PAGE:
“We act as though comfort and luxury were the chief requirements of life, when all we need to make us happy is something to be enthusiastic about.” –Charles Kingsley
What are you enthusiastic about?
Your daily life?
Your view of the future?
If any of those things are not where you want them to be right now what are you doing about them to get them where you want them to be?
Do you have a plan and a goal?
Do you have the focus and desire to become more than what you are today?
“A man’s life is interesting primarily when he had failed, for it’s a sign that he tried to surpass himself.” — Georges Clemenceau
This brief piece of text is excerpted from “Learning as a way of being” by Peter Vaill, the quoted section is part of another book written by Chittister called “Wisdom distilled from the Daily”, pg. 24, The Rule of St. Benedict,
“Benedict teaches life is a learning process. Western culture and its emphasis on academic degrees, however, has almost smothered this truth. We have made the words ‘graduation’ and ‘education’ almost synonymous. We measure achievement in academic credits. We discount experience, depth, and failure. We believe in action and results and products and profits and youth, so we come to regard the elderly as essentially useless.
But in the end, all of that kind of achievement is nothing but a spiritual wasteland if along the way we have not attached ourselves to the discovery of truth, the cultivation of beauty, and the recognition of the real learnings in life.”
If you believe that things are passing you by perhaps it is time to slow down and reflect on the beauty that surrounds you. Action, results, products and profits are seen as the currency of value when in reality the currency is truth, beauty and joy. Which do you pursue with the most fervor?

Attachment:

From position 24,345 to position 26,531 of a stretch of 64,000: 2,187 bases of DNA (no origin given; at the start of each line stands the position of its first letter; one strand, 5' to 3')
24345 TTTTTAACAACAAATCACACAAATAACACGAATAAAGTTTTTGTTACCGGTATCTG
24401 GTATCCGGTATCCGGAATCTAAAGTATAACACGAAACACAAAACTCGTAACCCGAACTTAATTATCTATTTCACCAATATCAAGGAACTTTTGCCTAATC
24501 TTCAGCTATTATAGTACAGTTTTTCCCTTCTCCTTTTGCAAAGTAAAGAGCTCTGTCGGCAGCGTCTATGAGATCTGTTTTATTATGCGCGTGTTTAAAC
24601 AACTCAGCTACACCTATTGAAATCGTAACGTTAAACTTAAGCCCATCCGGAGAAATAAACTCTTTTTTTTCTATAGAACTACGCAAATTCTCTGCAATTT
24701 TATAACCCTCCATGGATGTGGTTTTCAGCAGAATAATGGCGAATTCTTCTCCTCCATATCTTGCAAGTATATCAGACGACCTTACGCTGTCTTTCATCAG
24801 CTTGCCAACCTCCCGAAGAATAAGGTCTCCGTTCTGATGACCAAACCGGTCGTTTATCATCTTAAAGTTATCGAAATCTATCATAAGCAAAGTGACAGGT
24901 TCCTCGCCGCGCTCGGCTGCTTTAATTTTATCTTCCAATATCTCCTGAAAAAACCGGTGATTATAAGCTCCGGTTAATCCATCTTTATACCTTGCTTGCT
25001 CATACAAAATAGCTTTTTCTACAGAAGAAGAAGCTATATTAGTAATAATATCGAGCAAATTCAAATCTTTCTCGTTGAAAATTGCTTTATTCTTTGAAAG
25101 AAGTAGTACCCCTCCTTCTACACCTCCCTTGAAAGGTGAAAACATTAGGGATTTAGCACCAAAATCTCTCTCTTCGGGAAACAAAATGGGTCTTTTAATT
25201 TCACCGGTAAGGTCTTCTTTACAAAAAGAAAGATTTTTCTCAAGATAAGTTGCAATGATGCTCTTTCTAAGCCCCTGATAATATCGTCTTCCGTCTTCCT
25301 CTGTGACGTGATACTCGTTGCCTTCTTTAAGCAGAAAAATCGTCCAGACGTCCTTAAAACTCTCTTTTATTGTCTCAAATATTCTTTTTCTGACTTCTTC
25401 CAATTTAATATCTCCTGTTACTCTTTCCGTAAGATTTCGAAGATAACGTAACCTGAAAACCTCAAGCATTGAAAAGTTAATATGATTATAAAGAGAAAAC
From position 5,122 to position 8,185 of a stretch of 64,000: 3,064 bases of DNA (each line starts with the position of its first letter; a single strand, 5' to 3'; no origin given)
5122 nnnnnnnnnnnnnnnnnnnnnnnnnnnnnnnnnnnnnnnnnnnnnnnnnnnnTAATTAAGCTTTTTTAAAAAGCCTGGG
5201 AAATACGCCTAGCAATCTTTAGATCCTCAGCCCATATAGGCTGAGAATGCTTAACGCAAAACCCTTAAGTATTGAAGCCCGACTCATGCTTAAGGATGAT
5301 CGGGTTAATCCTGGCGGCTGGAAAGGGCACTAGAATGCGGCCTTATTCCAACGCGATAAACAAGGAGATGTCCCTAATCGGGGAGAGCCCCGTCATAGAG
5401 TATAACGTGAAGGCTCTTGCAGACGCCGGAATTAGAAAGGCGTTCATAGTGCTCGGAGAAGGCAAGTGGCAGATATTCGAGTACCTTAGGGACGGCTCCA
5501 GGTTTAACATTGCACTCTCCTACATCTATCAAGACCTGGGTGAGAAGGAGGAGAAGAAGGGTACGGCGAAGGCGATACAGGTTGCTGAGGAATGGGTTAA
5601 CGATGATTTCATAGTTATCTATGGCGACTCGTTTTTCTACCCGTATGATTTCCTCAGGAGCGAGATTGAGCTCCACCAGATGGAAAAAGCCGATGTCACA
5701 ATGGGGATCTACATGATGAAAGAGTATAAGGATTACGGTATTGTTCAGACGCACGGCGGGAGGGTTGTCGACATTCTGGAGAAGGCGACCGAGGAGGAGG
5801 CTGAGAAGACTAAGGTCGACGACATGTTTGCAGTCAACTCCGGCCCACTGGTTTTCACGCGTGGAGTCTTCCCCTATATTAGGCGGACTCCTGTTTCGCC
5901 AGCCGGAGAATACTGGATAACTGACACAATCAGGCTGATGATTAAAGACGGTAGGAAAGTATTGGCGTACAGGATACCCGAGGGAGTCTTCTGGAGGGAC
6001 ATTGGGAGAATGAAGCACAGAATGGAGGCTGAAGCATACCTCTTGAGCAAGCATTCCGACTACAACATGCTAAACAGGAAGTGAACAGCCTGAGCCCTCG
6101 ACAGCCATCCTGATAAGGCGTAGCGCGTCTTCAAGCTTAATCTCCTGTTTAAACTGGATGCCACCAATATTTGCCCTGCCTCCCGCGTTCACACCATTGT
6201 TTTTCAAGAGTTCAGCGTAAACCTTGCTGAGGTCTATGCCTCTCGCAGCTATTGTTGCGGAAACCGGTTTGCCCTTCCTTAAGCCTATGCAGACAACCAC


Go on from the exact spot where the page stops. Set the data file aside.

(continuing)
Value significance – value your significance in a turbulent world.
What are your values?
– Where do you stand on education (yours)?
– How clear are you about your emotions? (Overly emotional, or lacking emotion)
– What is your attitude about finances (borrower or saver)?
– Is there a spiritual component to your life?
– Are relationships important in your life?
– Do you value family?
– Do you value community?
Have you taken an assessment of the things that are important to you recently? Score your values from 1 to 5, 1 being not important to 5 being very important. Then grade those values from 1 to 5, 1 being not satisfied and 5 being very satisfied. Is the most important value graded highly or is it in need of some help?
If you have important values that are low scoring then what do you need to do to improve that value score? What is holding you back from getting a five on that value in terms of satisfaction?
When you wake up in the morning and look in the mirror do you see the person you want to see? Is the person you see a person of integrity? Does that person live a life that reflects their values?
Do you believe in yourself? Do you immerse yourself in positive thoughts? Do the words “I can” and “I will” dominate your thinking? Do you say to yourself “I can make a difference”, “I can change one thing today?”, and then do you go and do it?
Take a look at your values. Write them down. Score them for importance and for satisfaction. Look for those areas you want to change and begin setting the course for change.